Currently, the University of Dundee, along with the Medical Research Council, collaborates with six pharmaceutical partners - AstraZeneca, Boehringer Ingelheim, GlaxoSmithKline, Merck Company, Merck KGaA, and Pfizer - to carry out precompetitive research into kinases and phosphatases. The companies will provide funding of more than $25 million over five years - almost double the amount awarded for the previous five years.

Preclinical drug development is a major strength. In the current financing and licensing climate, the University of Dundee is positioned to link its early-stage research and drug targets with companies with compound libraries. Dundee is currently collaborating with the pharmaceutical industry on four large-scale projects on drug metabolism. These projects - valued at $20 million dollars to the university - are designed to determine the toxicity and metabolism of compounds of interest earlier in the drug discovery process. Advances in this area are sought keenly by the pharmaceutical industry as they offer substantial cost and time savings. These collaborations have allowed the University of Dundee to spin off three companies and establish one university-based company: Cyclacel, CXR Biosciences, Cypex, and Kinasource.

Strength In Stem Cells

Scotland has taken the initiative in stem cell research by establishing Europe's first Stem Cell Center at Edinburgh University. The Center is a coventure of the Medical Research Council and BBSRC. The center's $7 million funding will allow Scottish universities and companies to better collaborate with clinicians to develop stem cell therapies. Scotland realizes the massive potential of stem cell therapies to revolutionize medical procedures by repairing diseased and damaged body tissues. Nine percent of the world's stem cell patents originated in Scotland.

The United Kingdom's foremost scientist in the developmental biology of stem cells, Austin Smith, will direct the center. The center seeks to turn stem cell research into clinical applications and to create a single European market for stem cell therapies. Two of the world's leading stem cell companies - United States-based Geron Biomed and Australian Stem Cell Sciences - currently operate in Scotland.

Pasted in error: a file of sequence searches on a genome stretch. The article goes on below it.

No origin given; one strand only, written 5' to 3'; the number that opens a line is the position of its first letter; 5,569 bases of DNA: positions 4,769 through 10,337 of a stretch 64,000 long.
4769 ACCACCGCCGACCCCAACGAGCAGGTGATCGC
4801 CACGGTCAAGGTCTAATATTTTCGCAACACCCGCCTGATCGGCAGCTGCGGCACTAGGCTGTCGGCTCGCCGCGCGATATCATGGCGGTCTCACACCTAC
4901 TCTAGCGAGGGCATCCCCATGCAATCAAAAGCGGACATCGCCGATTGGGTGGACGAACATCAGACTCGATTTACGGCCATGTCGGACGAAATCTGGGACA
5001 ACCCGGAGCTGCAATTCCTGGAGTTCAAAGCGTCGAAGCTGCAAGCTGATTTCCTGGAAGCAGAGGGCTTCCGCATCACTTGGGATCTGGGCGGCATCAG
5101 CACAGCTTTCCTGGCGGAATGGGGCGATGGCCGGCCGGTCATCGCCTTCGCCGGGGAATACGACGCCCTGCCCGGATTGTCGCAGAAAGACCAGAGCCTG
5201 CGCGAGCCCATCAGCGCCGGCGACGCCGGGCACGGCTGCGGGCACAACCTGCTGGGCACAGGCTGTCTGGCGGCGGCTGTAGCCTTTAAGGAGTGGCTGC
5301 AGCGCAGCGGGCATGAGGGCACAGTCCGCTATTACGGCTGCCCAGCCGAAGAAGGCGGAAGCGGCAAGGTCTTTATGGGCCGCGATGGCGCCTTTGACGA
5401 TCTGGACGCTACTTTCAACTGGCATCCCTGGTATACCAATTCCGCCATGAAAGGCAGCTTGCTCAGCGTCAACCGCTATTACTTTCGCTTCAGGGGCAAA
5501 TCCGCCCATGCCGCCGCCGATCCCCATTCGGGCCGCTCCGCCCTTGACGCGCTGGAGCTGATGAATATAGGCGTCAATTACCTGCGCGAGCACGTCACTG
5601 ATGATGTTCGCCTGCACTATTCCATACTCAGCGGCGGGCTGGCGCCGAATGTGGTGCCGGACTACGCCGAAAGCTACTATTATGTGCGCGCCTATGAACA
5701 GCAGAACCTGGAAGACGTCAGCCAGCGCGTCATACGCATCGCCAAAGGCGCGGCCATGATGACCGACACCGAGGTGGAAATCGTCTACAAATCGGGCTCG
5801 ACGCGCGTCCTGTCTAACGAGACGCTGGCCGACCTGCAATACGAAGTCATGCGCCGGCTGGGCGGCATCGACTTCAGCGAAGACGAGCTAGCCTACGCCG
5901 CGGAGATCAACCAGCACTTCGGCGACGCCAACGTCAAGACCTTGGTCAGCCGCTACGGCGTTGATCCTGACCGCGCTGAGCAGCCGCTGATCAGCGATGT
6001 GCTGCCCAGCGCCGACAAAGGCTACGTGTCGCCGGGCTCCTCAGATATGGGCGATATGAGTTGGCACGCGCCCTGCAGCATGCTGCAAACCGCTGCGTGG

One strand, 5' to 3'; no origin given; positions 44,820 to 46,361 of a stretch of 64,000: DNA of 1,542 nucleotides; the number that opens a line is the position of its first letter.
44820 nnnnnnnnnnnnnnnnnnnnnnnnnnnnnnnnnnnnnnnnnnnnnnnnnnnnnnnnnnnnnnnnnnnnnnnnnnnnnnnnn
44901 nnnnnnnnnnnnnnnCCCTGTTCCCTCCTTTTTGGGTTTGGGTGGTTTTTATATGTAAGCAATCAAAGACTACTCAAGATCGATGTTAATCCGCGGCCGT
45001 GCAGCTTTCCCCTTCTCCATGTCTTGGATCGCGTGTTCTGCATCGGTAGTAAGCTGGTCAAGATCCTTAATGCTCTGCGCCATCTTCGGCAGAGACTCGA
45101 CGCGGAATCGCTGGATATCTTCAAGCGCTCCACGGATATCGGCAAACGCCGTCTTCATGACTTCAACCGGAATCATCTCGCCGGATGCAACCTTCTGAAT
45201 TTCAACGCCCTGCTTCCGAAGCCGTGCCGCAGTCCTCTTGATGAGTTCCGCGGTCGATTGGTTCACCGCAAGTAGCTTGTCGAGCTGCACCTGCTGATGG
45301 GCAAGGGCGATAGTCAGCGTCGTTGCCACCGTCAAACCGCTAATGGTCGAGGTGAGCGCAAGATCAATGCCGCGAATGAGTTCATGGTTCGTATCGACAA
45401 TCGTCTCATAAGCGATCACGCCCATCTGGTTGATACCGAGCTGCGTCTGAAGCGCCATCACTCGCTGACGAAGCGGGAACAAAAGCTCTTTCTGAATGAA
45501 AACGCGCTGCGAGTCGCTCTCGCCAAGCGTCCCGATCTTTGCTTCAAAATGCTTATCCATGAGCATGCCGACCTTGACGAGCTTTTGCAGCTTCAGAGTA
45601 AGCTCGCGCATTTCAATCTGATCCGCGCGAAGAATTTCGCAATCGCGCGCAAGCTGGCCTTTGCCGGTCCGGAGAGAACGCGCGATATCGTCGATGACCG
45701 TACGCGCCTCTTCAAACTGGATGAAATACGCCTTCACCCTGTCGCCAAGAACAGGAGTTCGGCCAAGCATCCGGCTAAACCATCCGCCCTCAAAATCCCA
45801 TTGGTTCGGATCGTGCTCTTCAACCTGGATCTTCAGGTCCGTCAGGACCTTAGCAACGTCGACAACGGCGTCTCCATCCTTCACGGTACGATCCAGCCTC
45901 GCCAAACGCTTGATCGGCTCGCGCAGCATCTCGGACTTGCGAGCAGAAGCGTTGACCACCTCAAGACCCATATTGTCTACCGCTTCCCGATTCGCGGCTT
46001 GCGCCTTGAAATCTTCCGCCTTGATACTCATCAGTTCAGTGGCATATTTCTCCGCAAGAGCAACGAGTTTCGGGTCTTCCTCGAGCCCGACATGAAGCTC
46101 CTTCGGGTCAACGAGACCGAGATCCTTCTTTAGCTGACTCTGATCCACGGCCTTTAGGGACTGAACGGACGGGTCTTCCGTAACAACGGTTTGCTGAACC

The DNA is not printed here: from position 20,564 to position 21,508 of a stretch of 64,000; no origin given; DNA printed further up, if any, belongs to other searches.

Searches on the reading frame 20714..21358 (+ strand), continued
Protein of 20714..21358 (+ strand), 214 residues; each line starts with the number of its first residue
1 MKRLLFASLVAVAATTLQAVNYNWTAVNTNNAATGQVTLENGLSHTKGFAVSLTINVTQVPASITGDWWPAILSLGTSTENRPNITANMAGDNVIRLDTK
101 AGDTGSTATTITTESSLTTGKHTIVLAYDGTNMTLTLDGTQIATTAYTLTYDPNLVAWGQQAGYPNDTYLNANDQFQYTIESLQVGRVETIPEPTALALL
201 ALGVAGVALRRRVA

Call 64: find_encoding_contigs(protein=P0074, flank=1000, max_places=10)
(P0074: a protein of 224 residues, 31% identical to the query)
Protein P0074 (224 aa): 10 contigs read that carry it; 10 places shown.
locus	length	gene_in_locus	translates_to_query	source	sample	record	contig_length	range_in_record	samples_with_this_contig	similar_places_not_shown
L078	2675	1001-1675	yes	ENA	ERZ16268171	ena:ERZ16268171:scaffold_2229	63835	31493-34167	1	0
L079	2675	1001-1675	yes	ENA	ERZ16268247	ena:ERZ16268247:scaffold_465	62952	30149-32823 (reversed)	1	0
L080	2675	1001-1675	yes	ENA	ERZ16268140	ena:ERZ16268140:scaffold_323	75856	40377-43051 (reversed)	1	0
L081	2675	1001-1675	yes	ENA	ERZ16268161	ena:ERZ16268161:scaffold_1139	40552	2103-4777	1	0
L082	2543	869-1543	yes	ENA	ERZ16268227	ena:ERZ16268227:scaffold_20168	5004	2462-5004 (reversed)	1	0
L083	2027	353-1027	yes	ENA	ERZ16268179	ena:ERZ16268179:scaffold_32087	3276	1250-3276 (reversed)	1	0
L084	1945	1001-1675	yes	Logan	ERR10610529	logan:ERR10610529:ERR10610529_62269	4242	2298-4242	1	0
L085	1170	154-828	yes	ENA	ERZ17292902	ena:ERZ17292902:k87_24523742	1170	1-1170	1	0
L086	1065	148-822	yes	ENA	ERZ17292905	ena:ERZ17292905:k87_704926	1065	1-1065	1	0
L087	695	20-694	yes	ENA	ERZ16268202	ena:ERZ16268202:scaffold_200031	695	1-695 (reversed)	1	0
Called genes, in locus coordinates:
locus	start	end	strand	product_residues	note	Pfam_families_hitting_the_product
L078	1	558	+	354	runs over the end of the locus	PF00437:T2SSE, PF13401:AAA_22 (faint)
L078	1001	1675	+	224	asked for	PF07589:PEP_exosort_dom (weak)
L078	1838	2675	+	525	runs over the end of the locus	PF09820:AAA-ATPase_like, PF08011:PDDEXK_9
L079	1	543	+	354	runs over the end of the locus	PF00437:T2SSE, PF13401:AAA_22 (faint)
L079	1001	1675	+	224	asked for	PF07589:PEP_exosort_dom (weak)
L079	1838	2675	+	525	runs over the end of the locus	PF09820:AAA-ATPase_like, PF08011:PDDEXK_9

Scottish Enterprise and other funding bodies realize that input from several different disciplines is necessary for advances in stem cell biology to be translated into identifiable health benefits. Last May, Scottish Enterprise committed more than $300,000 for the creation of Scotland's Stem Cell Network. The Network is designed to be a multidisciplinary forum dedicated to bringing scientists, funding bodies, testing agencies, and medical practitioners together to realize the full potential of research breakthroughs.

Pharmaceutical Support

In addition to academic support throughout Scotland, companies offering contract manufacturing capabilities, drug delivery, clinical trials, and expertise in diagnostic manufacturing are abundant. Scotland also has some of the largest pharmaceutical manufacturing plants in the UK, including GlaxoSmithKline (Epivir), Roche (Vitamin C and intermediaries), and Avecia (fine chemicals).

Enterprising Scotland

Scottish Enterprise has been instrumental in bringing entrepreneurs, investors, and bankers together to boost Scotland's biotechnology and life sciences community. In May, Edinburgh will host BioEquity Europe 2004, the premier investor meeting for European life sciences. BioEquity Europe is the key platform to showcase profitable life science investment.

With its vast academic support system and organizations such as Scottish Enterprise, Scotland is poised to become one of the world's premier "hubs" for the life sciences.